On the one hand: the Paris attacks are obviously the work of a fascist ideology. Identifying it as fascism usefully illustrates the inadequacy of national responses, as they share the common cause of ethnic chauvinism. Digging deeper, it also reveals the hidden aporia of humanism, which harbors the liberal fascism of recognizing only those who believe in the project of univeralism as part of the universal.
Continue Reading »
Krzysztof Kieslowski: I’m So-So…(1998) dir. Krzysztof Wierzbicki
Three new publications:
> “Philosophy, Science, and Virtual Communism,” Angelaki 20(4): Link, Liberated
> “The State, Concept not Object: Abstraction, Empire, Cinema, ” parallax 21(4): Link, Liberated
> “Confronting Connectivity: Feminist Challenges to the Metropolis,” Communication and Critical/Cultural Studies 12(5): Link (live Nov 19), Liberated.
Posted in papers | Tagged abstraction, cinema, communism, concept, connectivity, deleuze, empire, feminism, media studies, new media, philosophy, science, The Metropolis, the state, violence, virtual communism | Leave a Comment »
Originally posted on the Hostis website.
The beautiful idea: Anarchism means many things to many people. Classical anarchism in Europe defined itself in relief to its three opponents: the church, state, and capital. In our historical estimation, we find that anarchism in America has been known in any given time much more through its associated struggles. Decades ago, it was synonymous with punk rock. Even before that, it bore the face of immigrants: Emma Goldman, Johann Most, Sacco and Vanzetti. Contemporary anarchism has been linked to the anti-globalization movement and more recently, Occupy. The picture gets even more complicated if we expand our gaze globally, especially when we include Asia, Africa, and the Middle East. Does the same fire burn in all of these times and places? Is there something that persists beyond a shared name? To be direct: what is anarchism?
The answer I now give to this question is that anarchism is the start to a conversation. As someone who loves that particular conversation, I use the word freely, contradictorily, and in public places. I continue to find the implications of words – words spoken out loud, not hidden behind word-processing software – to be bracing. The power of saying “I am for a Beautiful Idea called anarchism” out loud still makes me feel something –something akin to how I felt at a punk rock show (where my politics did originate), something not jaded.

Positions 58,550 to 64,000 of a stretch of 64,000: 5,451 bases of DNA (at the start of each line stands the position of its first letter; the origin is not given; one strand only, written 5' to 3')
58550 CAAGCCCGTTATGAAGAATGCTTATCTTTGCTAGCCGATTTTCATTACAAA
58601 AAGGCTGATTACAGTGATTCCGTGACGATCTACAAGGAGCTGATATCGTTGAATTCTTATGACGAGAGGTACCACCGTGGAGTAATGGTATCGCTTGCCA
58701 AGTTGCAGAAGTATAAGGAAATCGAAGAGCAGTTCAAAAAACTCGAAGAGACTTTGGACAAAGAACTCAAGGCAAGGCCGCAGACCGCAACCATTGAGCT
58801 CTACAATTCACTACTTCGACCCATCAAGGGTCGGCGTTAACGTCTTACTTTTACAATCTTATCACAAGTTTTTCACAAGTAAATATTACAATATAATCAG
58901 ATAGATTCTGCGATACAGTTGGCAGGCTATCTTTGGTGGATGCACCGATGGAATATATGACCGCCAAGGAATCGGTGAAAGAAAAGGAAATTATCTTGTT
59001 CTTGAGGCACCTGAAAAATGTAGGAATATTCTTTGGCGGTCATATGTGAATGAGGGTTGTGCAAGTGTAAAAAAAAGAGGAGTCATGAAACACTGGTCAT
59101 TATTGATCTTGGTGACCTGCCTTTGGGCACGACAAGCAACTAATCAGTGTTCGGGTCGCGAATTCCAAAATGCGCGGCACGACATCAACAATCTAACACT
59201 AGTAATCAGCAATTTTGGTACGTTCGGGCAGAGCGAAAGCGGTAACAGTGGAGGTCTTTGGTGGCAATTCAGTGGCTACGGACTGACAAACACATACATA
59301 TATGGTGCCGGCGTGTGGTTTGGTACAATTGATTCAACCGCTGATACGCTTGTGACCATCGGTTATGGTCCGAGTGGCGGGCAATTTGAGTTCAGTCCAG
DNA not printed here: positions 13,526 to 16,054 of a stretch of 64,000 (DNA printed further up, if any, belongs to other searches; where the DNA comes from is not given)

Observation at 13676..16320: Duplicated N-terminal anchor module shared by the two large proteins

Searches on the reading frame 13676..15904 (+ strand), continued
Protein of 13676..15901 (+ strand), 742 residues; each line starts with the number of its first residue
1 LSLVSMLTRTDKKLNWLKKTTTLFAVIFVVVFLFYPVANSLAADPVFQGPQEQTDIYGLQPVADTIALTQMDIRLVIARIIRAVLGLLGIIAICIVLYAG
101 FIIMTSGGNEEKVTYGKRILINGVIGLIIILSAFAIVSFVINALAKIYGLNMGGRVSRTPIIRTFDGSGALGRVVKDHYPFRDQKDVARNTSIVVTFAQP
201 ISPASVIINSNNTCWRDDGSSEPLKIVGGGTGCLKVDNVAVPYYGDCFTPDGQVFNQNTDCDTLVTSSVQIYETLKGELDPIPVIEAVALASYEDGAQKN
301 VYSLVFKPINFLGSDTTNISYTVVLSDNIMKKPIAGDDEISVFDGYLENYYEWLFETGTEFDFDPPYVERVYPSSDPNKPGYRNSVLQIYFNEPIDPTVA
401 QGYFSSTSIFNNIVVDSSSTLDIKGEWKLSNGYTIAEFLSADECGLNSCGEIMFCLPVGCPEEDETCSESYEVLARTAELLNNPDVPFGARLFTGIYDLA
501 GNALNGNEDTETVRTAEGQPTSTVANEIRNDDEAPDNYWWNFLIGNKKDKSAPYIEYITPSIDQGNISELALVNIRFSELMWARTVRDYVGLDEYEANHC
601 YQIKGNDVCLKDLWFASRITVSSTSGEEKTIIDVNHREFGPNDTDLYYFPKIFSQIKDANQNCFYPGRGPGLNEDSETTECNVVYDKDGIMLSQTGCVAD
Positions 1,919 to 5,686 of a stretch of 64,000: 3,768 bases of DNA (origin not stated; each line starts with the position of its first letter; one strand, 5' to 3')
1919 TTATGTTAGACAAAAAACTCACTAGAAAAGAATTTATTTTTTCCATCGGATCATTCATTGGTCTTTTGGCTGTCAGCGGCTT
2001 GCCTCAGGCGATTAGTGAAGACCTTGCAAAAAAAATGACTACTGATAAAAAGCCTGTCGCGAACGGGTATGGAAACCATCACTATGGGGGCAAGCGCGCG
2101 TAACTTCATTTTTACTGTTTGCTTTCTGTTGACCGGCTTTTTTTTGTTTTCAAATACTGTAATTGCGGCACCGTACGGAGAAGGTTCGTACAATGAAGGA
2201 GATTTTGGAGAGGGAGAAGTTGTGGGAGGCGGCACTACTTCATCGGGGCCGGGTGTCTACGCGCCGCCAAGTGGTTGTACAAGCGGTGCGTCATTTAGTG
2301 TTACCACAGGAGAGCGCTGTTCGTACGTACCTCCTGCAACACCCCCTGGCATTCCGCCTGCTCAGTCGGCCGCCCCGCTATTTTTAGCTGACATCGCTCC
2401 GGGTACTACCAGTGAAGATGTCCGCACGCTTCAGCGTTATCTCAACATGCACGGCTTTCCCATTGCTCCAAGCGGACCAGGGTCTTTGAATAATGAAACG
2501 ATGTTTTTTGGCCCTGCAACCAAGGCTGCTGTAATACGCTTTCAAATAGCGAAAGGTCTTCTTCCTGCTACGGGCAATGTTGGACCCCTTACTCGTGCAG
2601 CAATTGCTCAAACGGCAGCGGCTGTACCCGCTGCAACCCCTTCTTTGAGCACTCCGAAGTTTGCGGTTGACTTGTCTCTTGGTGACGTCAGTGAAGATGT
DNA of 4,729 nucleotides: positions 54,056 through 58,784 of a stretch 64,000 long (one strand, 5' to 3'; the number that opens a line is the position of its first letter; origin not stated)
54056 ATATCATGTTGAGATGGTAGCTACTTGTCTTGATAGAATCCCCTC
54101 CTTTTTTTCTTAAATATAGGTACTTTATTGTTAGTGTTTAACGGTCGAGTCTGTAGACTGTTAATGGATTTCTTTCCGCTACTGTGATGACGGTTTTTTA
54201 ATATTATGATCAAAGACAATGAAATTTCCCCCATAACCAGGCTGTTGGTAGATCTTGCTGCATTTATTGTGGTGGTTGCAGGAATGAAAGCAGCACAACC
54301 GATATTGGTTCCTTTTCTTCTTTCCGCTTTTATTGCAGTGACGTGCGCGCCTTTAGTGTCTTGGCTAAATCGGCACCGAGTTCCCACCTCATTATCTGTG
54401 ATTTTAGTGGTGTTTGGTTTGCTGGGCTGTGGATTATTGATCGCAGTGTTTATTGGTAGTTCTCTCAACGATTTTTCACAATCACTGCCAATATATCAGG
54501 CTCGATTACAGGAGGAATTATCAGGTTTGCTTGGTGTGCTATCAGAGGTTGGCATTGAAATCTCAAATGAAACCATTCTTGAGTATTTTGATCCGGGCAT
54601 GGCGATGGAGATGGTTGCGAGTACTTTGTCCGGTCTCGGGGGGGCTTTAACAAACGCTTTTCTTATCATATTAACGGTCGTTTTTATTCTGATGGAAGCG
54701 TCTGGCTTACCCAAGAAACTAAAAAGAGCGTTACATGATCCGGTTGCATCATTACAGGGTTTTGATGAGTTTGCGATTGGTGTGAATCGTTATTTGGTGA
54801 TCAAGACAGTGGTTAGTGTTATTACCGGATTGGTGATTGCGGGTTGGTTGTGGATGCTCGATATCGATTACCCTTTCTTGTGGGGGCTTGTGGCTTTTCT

Abstractly, connectivity operates through inclusive disjunction, a process that puts otherwise foreign elements into communication with one another through an encounter that does not require those pieces to operate through a shared logic.[i] Rather than in-folding some common term, such as the introjection of an imperial dictate, The Metropolis unfolds. It exposes interiors through a mutual opening up (to name a few: the privatization of economic risk through increased debt obligation, the removal of tariffs that protect national industries, or the exemption of citizenship rights against government assassination).[ii] In this sense, those who condemn capitalism as a homogenizing force are incorrect – inclusion can spread through divergence. The Metropolis retains differential relations of parts by selecting “a particular zone that varies with each” that will make possible its integration of the “sum of infinitely tiny things.”[iii] Furthermore, by being more than inclusion based on a common term (the law, a nation, a people), disjunction is pure relation, a movement of “reciprocal asymmetric implication,” that expresses only difference itself (and not imposing equivalence, resolving into a general category, or synthesizing into a superior identity).[iv] The Metropolis hence shares Deleuze’s “most profound insight” that “difference is just as much communication, contagion of heterogeneities,” which means, “to connect is always to communicate on either side of a distance, by the very heterogeneity of terms.”[v] The effect of this contagion does not result in a unity, combination, or fusion; inclusive disjunction maintains a “politeness” – “an art of distances.”[vi]